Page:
Knowing how to calculate a mortgage loan amount is important for anyone thinking about buying a home. Knowing how much you can afford to spend on housing and translating that into a loan amount is critical to living within your means. A number of reliable mortgage calculators online make it easy to determine accurate mortgage loan amounts.

Go over your household budget so you have an accurate picture of how much money is being brought into the home each month and how much you must pay out for household expenses.

Review your savings and other sources of equity to determine how much of a down payment you can realistically afford on a home. The more money you put toward the mortgage, the less your monthly payments will be. A higher down payment will also decrease the interest rate on the mortgage loan, further decreasing your payments.

Determine how much you can afford on a mortgage payment each month based on your income, expenses and savings. Most experts agree that the mortgage shouldn't exceed 20 percent of your monthly income.

Make an appointment with a mortgage lender to get pre-approved for a loan. Depending on the loan amount and interest rate you are approved for, shop around and get quotes from multiple lenders.

Calculate your monthly loan payments using the algebraic formula P = L [c (1 + c) n] / [ (1 + c) n - 1]. In this formula, "P" equals the monthly loan payments, "L" equals the total mortgage amount, "c" equals the monthly interest rate and "n" equals the number of months of the loan. The value "n" is an exponent. If you don't have a scientific calculator with an exponent function, you can use the online exponential calculator at http://www.analyzemath.com/Calculators_2/power_calculator.html.

Determine the monthly interest rate by dividing your annual percentage rate by 12. For example, if your APR is 5 percent (or 0.05), the monthly interest rate would be 0.00416667. Plug this value into the formula for "c."

Calculate the number of months of your mortgage by multiplying the number of years you'll be paying off your mortgage by 12. A 30-year mortgage, for example, would equal 360 months. In this example, the exponent, "n," is equal to 360.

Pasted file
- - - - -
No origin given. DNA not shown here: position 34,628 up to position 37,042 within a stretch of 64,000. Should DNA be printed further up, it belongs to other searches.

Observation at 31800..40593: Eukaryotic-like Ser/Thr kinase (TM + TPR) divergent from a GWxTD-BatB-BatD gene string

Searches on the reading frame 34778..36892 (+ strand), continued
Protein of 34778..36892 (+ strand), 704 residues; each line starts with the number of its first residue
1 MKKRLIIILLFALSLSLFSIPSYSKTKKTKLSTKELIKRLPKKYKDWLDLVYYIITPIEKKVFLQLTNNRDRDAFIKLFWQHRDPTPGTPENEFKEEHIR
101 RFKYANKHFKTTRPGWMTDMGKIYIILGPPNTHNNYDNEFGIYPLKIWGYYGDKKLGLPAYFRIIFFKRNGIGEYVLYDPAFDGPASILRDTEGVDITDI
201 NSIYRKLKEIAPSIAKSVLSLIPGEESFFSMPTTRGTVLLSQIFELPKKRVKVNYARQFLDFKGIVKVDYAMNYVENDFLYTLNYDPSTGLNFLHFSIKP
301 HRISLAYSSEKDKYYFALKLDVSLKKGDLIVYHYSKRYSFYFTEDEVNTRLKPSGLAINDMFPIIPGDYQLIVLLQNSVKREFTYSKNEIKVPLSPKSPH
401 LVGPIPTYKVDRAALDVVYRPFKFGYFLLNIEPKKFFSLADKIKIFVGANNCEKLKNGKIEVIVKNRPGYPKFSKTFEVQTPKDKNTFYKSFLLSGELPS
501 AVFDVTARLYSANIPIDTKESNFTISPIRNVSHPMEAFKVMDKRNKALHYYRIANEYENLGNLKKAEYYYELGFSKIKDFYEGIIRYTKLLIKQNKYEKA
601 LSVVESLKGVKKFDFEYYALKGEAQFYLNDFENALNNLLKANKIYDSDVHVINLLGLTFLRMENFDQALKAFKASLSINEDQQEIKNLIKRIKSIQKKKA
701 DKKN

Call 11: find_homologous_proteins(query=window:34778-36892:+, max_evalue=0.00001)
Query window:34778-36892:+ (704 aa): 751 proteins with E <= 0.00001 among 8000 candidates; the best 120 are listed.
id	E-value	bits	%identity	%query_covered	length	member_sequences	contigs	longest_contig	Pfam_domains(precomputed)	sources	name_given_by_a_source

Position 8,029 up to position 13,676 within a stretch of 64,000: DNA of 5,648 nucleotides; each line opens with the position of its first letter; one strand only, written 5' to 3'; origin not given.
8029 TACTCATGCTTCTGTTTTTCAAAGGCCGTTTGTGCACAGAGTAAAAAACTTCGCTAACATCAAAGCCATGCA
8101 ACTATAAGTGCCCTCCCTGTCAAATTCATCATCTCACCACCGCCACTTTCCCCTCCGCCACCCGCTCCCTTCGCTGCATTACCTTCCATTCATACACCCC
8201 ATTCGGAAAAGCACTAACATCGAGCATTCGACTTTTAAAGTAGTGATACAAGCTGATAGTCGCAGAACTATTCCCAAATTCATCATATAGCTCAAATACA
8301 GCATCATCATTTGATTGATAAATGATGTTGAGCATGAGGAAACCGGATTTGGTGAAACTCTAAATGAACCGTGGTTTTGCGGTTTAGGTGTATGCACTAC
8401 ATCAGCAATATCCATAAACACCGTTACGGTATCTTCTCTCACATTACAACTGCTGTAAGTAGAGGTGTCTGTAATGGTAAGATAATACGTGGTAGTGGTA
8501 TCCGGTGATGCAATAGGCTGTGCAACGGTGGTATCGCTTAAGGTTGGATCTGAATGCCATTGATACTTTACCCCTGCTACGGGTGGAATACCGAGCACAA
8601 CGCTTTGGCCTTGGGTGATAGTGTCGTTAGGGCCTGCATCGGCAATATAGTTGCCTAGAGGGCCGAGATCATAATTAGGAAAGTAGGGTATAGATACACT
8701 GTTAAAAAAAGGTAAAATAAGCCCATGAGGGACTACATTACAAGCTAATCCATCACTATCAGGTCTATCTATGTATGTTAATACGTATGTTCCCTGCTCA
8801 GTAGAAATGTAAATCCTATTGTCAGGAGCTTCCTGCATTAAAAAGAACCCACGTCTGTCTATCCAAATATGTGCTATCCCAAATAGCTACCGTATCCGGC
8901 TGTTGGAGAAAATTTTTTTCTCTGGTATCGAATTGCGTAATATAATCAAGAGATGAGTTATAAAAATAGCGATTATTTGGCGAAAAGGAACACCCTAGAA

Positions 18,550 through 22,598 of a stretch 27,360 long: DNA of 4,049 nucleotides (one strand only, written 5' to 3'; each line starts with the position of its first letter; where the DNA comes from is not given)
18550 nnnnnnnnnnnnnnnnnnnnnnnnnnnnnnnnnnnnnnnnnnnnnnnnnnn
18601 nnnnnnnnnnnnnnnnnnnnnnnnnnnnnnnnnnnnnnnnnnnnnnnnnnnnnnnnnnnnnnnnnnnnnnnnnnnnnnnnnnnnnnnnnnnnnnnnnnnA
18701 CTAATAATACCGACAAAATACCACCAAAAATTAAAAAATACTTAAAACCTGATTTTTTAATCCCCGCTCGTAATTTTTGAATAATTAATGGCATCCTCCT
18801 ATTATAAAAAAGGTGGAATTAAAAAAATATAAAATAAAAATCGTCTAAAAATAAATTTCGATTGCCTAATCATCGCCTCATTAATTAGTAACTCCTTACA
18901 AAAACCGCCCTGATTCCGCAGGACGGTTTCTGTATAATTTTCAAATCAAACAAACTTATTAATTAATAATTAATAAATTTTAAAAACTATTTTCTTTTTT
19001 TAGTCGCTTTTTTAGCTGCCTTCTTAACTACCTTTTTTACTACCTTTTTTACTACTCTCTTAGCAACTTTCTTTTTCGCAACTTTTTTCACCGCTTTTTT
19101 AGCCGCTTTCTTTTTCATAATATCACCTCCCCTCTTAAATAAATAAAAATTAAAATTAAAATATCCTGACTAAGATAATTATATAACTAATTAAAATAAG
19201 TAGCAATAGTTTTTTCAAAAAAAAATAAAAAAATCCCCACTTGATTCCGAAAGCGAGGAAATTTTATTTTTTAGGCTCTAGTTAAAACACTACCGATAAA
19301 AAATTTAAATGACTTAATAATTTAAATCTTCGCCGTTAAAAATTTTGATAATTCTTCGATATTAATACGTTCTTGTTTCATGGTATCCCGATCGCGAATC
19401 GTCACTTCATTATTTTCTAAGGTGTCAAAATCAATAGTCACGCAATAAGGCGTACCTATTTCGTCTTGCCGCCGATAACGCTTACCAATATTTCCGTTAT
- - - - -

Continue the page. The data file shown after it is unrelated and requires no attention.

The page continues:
Plug the values into the formula to solve for "P," which equals the monthly mortgage loan amount you'll be responsible for paying on the home. In this example, the formula would look like this for a $100,000 mortgage: P = 100,000 [0.00416667 (1 + 0.00416667) n] / [ (1 + 0.00416667) n - 1].

Solve the equation by working from the inside. Begin by finding the value of (1 + c) to the nth power. Use the addition function on your calculator to determine the sum of (1 + C) and then use the exponential function to raise the sum of (1 + c) to the nth power. In our example, the sum of (1 + 0.00416667) equals 1.00416667. Raised to the 360th power, the value becomes 4.4677496.

Plug the "found" values into the equation so that it becomes simpler to solve. In this example, the equation can be simplified to: P = 100,000 [0.00416667 (4.4677496) ] / [(4.4677496 - 1]. The mathematical equations in the brackets must be solved prior to solving for "P." The product of multiplying 0.00416667 and 4.4677496 is 0.018615638225832. In the second bracket, the numbers 4.4677496 and 1 must be subtracted.

Complete the equation to determine your mortgage loan amount. With the information you've found so far, your formula should look something like this: P = 100,000 [0.018615638225832/3.4677496]. To find the value of "P," divide the numbers within the brackets first, and then multiply that number by 100,000, or the amount of your total mortgage amount. In this example, the monthly mortgage amount equals $536.82.

#### Tips

Use an online mortgage calculator such as mortgagecalculator.net to estimate your monthly payments for varying mortgage loan amounts. This will help you determine how much you can afford to spend on a home. When plugging in the information, include your pre-approved interest rate, loan term and down payment amount, if applicable.

#### References

#### Photo Credits

- house image by Michael Shake from Fotolia.com